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Study finds shifts to renewable energy can drive up energy poverty

Efforts to shift away from fossil fuels and replace oil and coal with renewable energy sources can help reduce carbon emissions but do so at the expense of increased inequality, according to a new study by researchers at Portland State University (PSU) and Vanderbilt University.

Julius McGee, assistant professor of sociology in PSU’s College of Liberal Arts and Sciences, and his co-author, Patrick Greiner, an assistant professor of sociology at Vanderbilt University, found in a study of 175 nations from 1990 to 2014 that renewable energy consumption reduces carbon emissions more effectively when it occurs in a context of increasing inequality. Conversely, it reduces emissions to a lesser degree when occurring in a context of decreasing inequality.

Their findings, published recently in the journal Energy Research & Social Science, support previous claims by researchers who argue that renewable energy consumption may be indirectly driving energy poverty. Energy poverty is when a household has no or inadequate access to energy services such as heating, cooling, lighting, and use of appliances due to a combination of factors: low income, increasing utility rates, and inefficient buildings and appliances.

McGee said that in nations such as the United States where fossil fuel energy is substituted for renewable energy as a way to reduce carbon emissions, it comes at the cost of increased inequality because the shift to renewable energy is done through incentives such as tax subsidies.

This reduces energy costs for homeowners who can afford to install solar panels or energy-efficient appliances, but it also serves to drive up the prices of fossil fuel energy as utility companies seek to recapture losses. That means increased utility bills for the rest of the customers, and for many low-income families, increased financial pressure, which creates energy poverty.

People who are just making ends meet and can barely afford their energy bills will make a choice between food and their energy. We don’t think of energy as a human right when it actually is. The things that consume the most energy in your household—heating, cooling, refrigeration—are the things you absolutely need.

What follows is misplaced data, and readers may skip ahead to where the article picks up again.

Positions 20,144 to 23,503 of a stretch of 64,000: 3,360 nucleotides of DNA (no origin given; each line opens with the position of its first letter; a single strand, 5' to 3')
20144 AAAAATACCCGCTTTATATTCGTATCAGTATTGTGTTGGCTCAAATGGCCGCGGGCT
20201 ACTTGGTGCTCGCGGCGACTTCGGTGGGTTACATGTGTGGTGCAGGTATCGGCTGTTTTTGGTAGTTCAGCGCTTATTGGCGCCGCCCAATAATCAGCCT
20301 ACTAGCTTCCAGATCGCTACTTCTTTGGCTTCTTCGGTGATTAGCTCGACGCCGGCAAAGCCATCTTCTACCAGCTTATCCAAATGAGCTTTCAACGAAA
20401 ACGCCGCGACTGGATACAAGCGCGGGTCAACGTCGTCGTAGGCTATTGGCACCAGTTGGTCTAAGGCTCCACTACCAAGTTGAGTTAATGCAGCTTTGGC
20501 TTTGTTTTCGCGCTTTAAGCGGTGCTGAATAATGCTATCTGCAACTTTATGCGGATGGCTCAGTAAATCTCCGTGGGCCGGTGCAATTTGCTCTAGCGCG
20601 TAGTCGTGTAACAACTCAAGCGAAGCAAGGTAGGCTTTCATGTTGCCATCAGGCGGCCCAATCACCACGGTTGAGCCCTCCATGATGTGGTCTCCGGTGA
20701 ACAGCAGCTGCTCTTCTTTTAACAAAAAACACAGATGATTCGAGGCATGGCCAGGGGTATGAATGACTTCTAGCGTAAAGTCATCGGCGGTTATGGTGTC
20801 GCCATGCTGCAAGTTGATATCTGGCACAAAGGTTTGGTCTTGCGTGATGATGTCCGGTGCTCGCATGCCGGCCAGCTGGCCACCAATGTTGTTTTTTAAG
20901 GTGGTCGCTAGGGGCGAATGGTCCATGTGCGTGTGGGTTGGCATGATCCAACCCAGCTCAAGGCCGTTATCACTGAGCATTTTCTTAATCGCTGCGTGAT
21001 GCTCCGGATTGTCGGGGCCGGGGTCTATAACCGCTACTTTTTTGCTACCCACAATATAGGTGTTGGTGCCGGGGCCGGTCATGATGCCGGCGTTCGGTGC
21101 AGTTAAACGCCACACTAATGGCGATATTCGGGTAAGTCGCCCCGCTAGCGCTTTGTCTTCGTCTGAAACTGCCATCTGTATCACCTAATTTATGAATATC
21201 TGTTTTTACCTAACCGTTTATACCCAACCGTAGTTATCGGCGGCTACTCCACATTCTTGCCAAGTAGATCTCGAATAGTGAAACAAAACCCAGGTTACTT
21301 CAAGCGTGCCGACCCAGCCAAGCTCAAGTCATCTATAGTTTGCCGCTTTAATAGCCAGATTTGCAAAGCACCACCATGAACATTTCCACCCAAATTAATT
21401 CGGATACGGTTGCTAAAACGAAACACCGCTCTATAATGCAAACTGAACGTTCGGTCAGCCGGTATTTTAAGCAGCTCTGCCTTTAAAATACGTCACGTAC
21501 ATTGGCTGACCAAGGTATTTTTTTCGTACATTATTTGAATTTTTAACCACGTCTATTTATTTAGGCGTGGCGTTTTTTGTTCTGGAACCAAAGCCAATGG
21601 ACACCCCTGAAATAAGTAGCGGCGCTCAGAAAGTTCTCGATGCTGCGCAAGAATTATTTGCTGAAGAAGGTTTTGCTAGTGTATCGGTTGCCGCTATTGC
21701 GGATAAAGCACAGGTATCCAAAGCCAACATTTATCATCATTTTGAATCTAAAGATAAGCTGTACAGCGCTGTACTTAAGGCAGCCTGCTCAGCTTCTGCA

—Julius McGee

Alternatively, in poorer nations, renewable sources of electricity have been used to alleviate energy poverty. In rural areas in southeast Asia and sub-Saharan Africa, a solar farm can give an agrarian community access to electricity that historically never had access to energy, McGee said.

That’s not having any impact on carbon dioxide emissions because those rural communities never used fossil fuels in the first place.

—Julius McGee

The study recommends that policymakers consider implementing policy tools that are aimed at both reducing inequality and reducing emissions. McGee and Greiner said such policies would both incentivize the implementation of renewable energy resources, while also protecting the populations that are most vulnerable to energy poverty.

We really need to think more holistically about how we address renewable energy. We need to be focusing on addressing concerns around housing and energy poverty before we actually think about addressing climate change within the confines of a consumer sovereignty model.

—Julius McGee

Resources

  • Julius Alexander McGee, Patrick Trent Greiner (2019) “Renewable energy injustice: The socio-environmental implications of renewable energy consumption,” Energy Research & Social Science, Volume 56, 101214 doi: 10.1016/j.erss.2019.05.024

Comments

HarveyD

Cleaner 27/7 REs do not have to cost more than unclean CPPs, NGPPs and extremely costly NPPs. We have a surplus of clean very low cost 24/7 REs (Hydro/Wind). Q-H has the lowest universal energy rate in Canada and is making a huge $3+B/year profit. Light/low users pay even less.

Arnold

Which is why a carbon tax with the proceeds redistributed to low income households for either subsidiesd grid or renewables installed will work without unfairly penalising low income earners.